Posts

Monday September 30 at 1:30 P.M. in Mulder Chapel

Faith Following Ferguson: Five Years Later

Five years have passed since the killing of 18 year old Michael Brown by a Ferguson, MO police officer.  Brown’s killing sparked a protest movement for racial justice that has not been seen since the Civil Rights movement.  In her book, Ferguson and Faith, Dr. Leah Gunning Francis explored the role of local clergy in this movement and the various ways their faith commitments compelled them to join in.  She has since reconnected with many of these clergy to learn about what’s been happening these past five years.  What have been some of the effects of this movement on the St. Louis region?  How have clergy continued to live out their public faith now that the cameras have gone?  In this lecture, Dr. Gunning Francis will reflect on these learnings and their implications for our nation for such a time as this.

 

Bio:

Dr. Leah Gunning Francis is the Vice President for Academic Affairs and Dean of the Faculty at Christian Theological Seminary in Indianapolis, Indiana.

Dr. Gunning Francis is also the author of the book Ferguson and Faith: Sparking Leadership and Awakening Community (Chalice Press, 2015). She interviewed more than two dozen clergy and young activists who were actively involved in the movement for racial justice in Ferguson and beyond. Dr. Gunning Francis researched and wrote Ferguson and Faith while serving as the Associate Dean for Contextual Education and Assistant Professor of Christian Education at Eden Theological Seminary in St. Louis, Missouri.

Ferguson and Faith is a collection of stories of courage and hope. Dr. Gunning Francis gleaned from these stories seeds of possibilities that, if nurtured, could serve us well into the future. These are the stories that were rarely imaged on television, yet they are integral to the fight for justice in Ferguson and resonate with the struggle for human dignity around the country.

In 2012, Dr. Gunning Francis was awarded the prestigious Engaged Scholars Fellowship to study issues of risk among middle-class African American young men. She argues that the meta-narrative about young black men puts all of them “at risk,” regardless of socioeconomic class, and utilizes the narrated experiences of black mothers to construct a new narrative about young black men that honors their humanity and is concerned for their well-being.

Dr. Gunning Francis’ additional research interests focus on transformative education as reflected in her doctoral dissertation, Beyond “Band-Aids” and Bootstraps: Toward a Womanist Vision of Christian Education as Social Transformation. Her writing reflects her commitment to the spiritual, emotional and physical well-being of women, men and children; and highlights her particular interest in underserved and minority communities.

Dr. Gunning Francis has provided pastoral leadership for congregations in Georgia, Illinois and Ohio. She has received numerous awards to include the Candler School of Theology’s G. Ray Jordan award for excellence in integrating academic study with constructive leadership and service, and the Fund for Theological Education’s Doctoral Fellow Award. In 2015, she was awarded an Honorary Doctorate of Humane Letters by Fontbonne University.

Dr. Gunning Francis earned a Bachelor of Science degree in Marketing from Hampton University; a Master of Divinity degree from the Candler School of Theology at Emory University; and a Doctor of Philosophy degree from Garrett-Evangelical Theological Seminary in Evanston, Illinois.

A native of Willingboro, New Jersey, Dr. Gunning Francis is married to Rev. Rodney Francis. They live in Indianapolis with their tween-aged children. To learn more about Dr. Gunning Francis visit www.leahgunningfrancis.com.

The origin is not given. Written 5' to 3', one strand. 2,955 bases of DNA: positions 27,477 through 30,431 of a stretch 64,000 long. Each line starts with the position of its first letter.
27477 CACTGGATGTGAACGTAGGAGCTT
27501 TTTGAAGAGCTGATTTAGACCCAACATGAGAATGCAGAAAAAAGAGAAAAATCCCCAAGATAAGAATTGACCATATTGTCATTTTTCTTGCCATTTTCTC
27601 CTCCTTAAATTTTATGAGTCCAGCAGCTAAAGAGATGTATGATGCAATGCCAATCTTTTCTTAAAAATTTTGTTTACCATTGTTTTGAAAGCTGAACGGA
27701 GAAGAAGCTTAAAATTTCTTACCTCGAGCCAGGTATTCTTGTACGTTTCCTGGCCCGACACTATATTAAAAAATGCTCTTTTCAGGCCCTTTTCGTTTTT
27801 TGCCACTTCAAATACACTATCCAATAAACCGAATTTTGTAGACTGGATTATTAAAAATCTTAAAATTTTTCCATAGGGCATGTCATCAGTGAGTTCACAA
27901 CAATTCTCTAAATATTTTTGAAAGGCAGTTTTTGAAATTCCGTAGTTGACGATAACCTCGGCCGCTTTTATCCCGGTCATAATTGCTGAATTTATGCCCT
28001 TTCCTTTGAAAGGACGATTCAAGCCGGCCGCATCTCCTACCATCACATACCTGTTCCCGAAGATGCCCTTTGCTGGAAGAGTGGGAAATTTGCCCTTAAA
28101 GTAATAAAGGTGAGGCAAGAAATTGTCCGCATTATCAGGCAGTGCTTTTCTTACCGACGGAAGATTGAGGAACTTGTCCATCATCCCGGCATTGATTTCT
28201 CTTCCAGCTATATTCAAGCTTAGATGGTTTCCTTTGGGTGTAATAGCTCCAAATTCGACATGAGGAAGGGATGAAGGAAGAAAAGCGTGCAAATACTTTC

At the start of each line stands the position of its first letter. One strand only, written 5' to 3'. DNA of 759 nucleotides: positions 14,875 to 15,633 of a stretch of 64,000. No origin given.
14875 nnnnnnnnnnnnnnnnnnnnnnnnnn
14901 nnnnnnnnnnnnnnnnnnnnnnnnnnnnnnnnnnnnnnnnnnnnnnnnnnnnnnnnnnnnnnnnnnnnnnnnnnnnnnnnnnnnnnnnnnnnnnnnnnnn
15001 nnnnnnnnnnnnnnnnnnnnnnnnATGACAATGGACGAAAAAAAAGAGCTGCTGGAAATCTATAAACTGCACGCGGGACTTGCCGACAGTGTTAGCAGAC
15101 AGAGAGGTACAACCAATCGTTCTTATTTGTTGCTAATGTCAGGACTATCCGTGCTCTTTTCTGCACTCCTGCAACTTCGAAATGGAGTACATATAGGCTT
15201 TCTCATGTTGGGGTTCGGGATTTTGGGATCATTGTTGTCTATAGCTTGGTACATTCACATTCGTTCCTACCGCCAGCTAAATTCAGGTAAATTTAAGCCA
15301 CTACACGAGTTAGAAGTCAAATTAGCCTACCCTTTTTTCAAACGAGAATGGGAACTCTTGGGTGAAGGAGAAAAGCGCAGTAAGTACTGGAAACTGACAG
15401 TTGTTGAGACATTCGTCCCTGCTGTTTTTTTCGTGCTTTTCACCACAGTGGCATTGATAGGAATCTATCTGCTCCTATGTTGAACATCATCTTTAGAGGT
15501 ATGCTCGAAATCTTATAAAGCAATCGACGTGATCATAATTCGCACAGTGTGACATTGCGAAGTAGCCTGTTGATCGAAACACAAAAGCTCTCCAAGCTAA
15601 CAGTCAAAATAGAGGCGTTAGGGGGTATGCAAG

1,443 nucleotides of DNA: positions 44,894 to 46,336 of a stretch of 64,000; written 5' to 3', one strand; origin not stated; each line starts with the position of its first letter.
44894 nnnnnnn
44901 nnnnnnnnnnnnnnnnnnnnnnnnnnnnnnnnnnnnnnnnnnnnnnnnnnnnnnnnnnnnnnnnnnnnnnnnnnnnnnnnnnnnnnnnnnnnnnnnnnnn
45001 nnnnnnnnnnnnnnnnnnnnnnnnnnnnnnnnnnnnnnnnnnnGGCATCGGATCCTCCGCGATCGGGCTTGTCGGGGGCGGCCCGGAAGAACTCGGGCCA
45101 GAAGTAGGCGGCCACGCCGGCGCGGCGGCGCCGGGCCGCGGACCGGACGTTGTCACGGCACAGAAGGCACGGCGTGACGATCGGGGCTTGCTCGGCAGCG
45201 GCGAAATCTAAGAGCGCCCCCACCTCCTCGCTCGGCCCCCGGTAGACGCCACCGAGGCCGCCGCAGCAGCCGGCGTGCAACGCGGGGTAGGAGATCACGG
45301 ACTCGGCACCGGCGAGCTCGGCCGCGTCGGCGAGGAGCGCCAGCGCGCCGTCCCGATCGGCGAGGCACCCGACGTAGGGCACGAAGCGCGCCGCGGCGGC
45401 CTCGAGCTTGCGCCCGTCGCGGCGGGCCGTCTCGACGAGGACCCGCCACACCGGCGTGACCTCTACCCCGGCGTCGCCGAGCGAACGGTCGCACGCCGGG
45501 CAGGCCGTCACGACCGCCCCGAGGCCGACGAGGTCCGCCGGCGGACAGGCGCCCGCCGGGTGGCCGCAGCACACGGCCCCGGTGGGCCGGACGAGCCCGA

Today’s guest is Dr. Amanda Drury, Director of Vision and Innovation at The Brain Kitchen in Marion, Indiana. Dr. Drury is also Assistant Professor of Practical Theology at Indiana Wesleyan University where she writes and teaches about testimony, innovation, and youth ministry. Shari Oosting sat down with Amanda to find out how practice and theology meet through cooking, doing homework, and hanging out with kids at the Brain Kitchen.

Today’s guest is Dr. Amanda Drury, Director of Vision and Innovation at The Brain Kitchen in Marion, Indiana. Dr. Drury is also Assistant Professor of Practical Theology at Indiana Wesleyan University where she writes and teaches about testimony, innovation, and youth ministry. Shari Oosting sat down with Amanda to find out how practice and theology meet through cooking, doing homework, and hanging out with kids at the Brain Kitchen.

 

This episode features WTS alumnus and Duke Divinity School Th.D. candidate, Alberto La Rosa. Alberto’s doctoral work focuses on a theology of immigration, and in this interview he shares why his work is important in today’s cultural moment, and what it is like to approach theology of immigration as an immigrant himself. Sara Sanchez, a current WTS student originally from Honduras, sat down with him.

 

This episode features WTS alumnus and Duke Divinity School Th.D. candidate, Alberto La Rosa. Alberto’s doctoral work focuses on a theology of immigration, and in this interview he shares why his work is important in today’s cultural moment, and what it is like to approach theology of immigration as an immigrant himself. Sara Sanchez, a current WTS student originally from Honduras, sat down with him.

“One of the things I love about songwriting in general is that It’s framed up in a storytelling tradition,” says artist Sandra McCracken. “When songs are done well they have that power to draw you in and shine a spotlight on places you weren’t noticing before.”

This episode features songwriter and worship artist, Sandra McCracken. Sandra joined us during “Doxophilia” – a week-long exploration of worship and worship renewal. WTS alum Rev. Jonathan Gabhart sat down to discuss Sandra’s work and music’s ability to connect the church and the larger world.

“One of the things I love about songwriting in general is that It’s framed up in a storytelling tradition,” says artist Sandra McCracken. “When songs are done well they have that power to draw you in and shine a spotlight on places you weren’t noticing before.”